One of the primary U.S. trade negotiating objectives, as set forth in TPA, is “to further promote adequate and effective protection of intellectual property [IP] rights.” Free trade agreements (FTAs) to which the United States is a party therefore traditionally include robust IP protection and enforcement obligations. The final text of the TPP’s IP chapter remains broadly consistent with other U.S. trade agreements. However, the chapter does include some new, different, and in some cases controversial obligations and limitations.
The Trans Pacific Partnership (TPP) is a recent example of protecting ideas and their economic potential. Industrial espionage, especially by nations like China, is well known. It is so important and negotiated in such secrecy with the TPP that on 13 November 2013 Wikileaks published
“Advanced Intellectual Property Chapter for All 12 Nations with Negotiating Positions (August 30, 2013 consolidated bracketed negotiating text)”
Rules of Intellectual property are designed to provide credit and reward to the individual; a concept academics enshrine in condemnation of plagiarism. Despite this, the people associated with Climategate saw IP as a potential for hiding their malfeasance. They used it to ignore completely the most well known of all math exam instructions, “Show your work.” The entire mentality is encapsulated in this email exchange between ClimategateCRU Director Phil Jones to former CRU Director Tom Wigley, on January 21, 2005.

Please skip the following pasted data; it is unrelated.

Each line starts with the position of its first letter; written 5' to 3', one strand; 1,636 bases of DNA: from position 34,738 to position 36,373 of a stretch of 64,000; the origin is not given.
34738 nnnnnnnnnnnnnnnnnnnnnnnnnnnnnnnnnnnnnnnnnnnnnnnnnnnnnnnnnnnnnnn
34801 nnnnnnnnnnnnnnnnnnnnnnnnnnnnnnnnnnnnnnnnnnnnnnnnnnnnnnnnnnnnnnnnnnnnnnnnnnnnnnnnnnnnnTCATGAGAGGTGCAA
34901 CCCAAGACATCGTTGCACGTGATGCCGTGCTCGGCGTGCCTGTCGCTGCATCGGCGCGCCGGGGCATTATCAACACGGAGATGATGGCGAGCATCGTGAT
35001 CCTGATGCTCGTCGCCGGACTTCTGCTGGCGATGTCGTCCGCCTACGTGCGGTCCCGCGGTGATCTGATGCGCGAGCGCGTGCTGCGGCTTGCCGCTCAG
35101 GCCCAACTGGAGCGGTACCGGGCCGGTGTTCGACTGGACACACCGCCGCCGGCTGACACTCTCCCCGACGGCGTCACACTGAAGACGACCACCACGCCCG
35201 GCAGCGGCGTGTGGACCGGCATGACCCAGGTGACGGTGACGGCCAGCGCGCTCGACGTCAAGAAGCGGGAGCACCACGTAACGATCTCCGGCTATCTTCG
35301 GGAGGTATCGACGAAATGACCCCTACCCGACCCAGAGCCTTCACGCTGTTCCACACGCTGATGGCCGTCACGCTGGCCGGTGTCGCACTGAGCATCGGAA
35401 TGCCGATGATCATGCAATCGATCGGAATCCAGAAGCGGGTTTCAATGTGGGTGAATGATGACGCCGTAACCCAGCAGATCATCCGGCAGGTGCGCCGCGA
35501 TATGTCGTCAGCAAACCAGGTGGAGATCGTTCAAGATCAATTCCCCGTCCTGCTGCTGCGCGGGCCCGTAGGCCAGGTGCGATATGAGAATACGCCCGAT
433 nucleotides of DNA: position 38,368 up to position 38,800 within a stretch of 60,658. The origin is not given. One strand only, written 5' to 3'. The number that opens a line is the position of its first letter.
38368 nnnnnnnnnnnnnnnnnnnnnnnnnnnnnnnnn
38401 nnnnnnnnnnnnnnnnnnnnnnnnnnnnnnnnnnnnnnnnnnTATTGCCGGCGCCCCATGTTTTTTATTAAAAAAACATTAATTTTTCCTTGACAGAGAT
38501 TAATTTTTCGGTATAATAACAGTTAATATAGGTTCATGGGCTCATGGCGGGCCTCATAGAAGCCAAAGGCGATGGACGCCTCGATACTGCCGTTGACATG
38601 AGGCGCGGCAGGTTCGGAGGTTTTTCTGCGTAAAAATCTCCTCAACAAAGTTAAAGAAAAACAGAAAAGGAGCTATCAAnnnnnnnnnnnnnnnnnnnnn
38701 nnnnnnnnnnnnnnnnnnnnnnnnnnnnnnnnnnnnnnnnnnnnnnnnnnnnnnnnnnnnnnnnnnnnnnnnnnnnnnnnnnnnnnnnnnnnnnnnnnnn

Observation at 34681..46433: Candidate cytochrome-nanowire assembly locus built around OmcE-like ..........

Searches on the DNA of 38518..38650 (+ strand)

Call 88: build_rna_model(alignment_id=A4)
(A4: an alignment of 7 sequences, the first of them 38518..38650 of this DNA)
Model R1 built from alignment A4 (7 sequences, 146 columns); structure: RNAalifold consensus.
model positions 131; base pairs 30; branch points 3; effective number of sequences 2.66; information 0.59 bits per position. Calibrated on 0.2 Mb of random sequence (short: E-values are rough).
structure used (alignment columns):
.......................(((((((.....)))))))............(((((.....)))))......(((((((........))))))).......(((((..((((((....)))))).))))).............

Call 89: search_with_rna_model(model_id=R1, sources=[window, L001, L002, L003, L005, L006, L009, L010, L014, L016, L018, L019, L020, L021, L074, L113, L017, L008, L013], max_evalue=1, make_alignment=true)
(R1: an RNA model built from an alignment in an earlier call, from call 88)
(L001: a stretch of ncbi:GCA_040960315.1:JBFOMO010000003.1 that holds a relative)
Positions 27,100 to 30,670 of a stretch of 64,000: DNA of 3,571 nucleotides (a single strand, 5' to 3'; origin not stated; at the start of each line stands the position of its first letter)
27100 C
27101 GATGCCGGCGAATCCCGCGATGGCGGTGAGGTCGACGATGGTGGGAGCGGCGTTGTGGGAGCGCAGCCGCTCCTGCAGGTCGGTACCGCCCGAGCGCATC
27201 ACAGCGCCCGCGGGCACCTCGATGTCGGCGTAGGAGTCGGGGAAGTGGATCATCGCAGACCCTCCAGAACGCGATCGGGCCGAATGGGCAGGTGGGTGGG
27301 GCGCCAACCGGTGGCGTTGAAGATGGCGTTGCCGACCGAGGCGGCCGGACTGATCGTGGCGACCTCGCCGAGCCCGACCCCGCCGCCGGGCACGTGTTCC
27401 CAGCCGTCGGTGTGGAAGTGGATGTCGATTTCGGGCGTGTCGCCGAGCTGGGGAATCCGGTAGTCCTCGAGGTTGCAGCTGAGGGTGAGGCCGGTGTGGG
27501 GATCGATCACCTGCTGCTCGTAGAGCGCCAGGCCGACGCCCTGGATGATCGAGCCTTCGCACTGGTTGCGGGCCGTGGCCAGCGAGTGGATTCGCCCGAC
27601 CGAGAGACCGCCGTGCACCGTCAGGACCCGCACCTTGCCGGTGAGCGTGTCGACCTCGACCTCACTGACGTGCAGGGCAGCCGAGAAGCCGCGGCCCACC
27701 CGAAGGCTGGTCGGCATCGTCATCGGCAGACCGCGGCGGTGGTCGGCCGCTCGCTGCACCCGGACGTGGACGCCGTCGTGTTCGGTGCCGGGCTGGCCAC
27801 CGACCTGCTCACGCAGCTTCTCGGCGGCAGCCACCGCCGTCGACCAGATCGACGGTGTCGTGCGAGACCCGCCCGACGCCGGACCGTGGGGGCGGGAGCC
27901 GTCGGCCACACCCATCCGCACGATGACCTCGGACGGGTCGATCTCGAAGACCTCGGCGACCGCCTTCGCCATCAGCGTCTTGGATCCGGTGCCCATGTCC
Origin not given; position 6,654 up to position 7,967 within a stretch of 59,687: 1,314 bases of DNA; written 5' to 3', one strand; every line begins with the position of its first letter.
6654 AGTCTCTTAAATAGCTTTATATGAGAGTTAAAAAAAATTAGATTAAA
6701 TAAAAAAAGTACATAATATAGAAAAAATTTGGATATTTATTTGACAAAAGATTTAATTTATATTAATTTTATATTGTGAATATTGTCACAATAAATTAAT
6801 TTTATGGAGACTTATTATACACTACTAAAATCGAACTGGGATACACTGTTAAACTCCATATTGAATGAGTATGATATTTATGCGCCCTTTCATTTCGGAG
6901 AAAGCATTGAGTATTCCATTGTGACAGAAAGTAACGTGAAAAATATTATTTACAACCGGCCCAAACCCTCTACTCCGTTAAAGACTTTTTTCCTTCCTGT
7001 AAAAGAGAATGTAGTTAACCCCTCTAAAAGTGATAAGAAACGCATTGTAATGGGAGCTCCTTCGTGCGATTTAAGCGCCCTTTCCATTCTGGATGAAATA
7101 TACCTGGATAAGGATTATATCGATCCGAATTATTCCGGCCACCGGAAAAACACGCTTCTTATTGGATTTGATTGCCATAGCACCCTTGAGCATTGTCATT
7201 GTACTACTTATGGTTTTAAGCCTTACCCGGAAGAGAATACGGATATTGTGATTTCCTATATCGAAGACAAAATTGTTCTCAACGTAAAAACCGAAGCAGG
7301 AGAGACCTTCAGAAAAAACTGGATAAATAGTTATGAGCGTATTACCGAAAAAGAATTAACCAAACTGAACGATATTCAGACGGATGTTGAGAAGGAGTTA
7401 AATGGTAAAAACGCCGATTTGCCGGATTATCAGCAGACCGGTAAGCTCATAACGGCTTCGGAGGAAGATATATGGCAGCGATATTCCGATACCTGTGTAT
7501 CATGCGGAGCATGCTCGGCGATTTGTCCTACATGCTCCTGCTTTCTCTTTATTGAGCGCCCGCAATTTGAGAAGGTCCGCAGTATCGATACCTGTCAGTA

Wigley: I got a brochure on the FOI Act from UEA (University of East Anglia). Does this mean that, if someone asks for a computer program we have to give it out?? Can you check this for me (and Sarah). I will be at CRU next Mon, Tue, Wed in case Sarah did not tell you.
Jones: On the FOI Act there is a little leaflet we have all been sent. It doesn’t really clarify what we might have to do re programs or data. Like all things in Britain we will only find out when the first person or organization asks. I wouldn’t tell anybody about the FOI Act in Britain. I don’t think UEA really knows what’s involved. As you’re no longer an employee I would use this argument if anything comes along.
Wigley: Thanks for the quick reply. The leaflet appeared so general, but it was prepared by UEA so they may have simplified things. From their wording, computer code would be covered by the FOIA. My concern was if Sarah is/was still employed by UEA. I guess she could claim that she had only written one tenth of the code and release every tenth line.
Jones: “I wouldn’t worry about the code. If FOIA does ever get used by anyone, there is also IPR to consider as well. Data is covered by all the agreements we sign with people, so I will be hiding behind them. I’ll be passing any requests onto the person at UEA who has been given a post to deal with them.
“Hide the decline” to bypass evidence and hiding behind rules designed for openness was a favorite practice at the CRU under Jones.
There is another section in one of the emails from Wigley to Jones that reveals the thinking.
Let me fill you in a bit (confidentially). You probably know the panel members. We were concerned that the chair would be a strong person. It is Jerry Mahlman — about the best possible choice. (wonder how Mahlman feels as a “weak” person.) Richard Smith is the statistician — also excellent. Dave Randall, too — very good.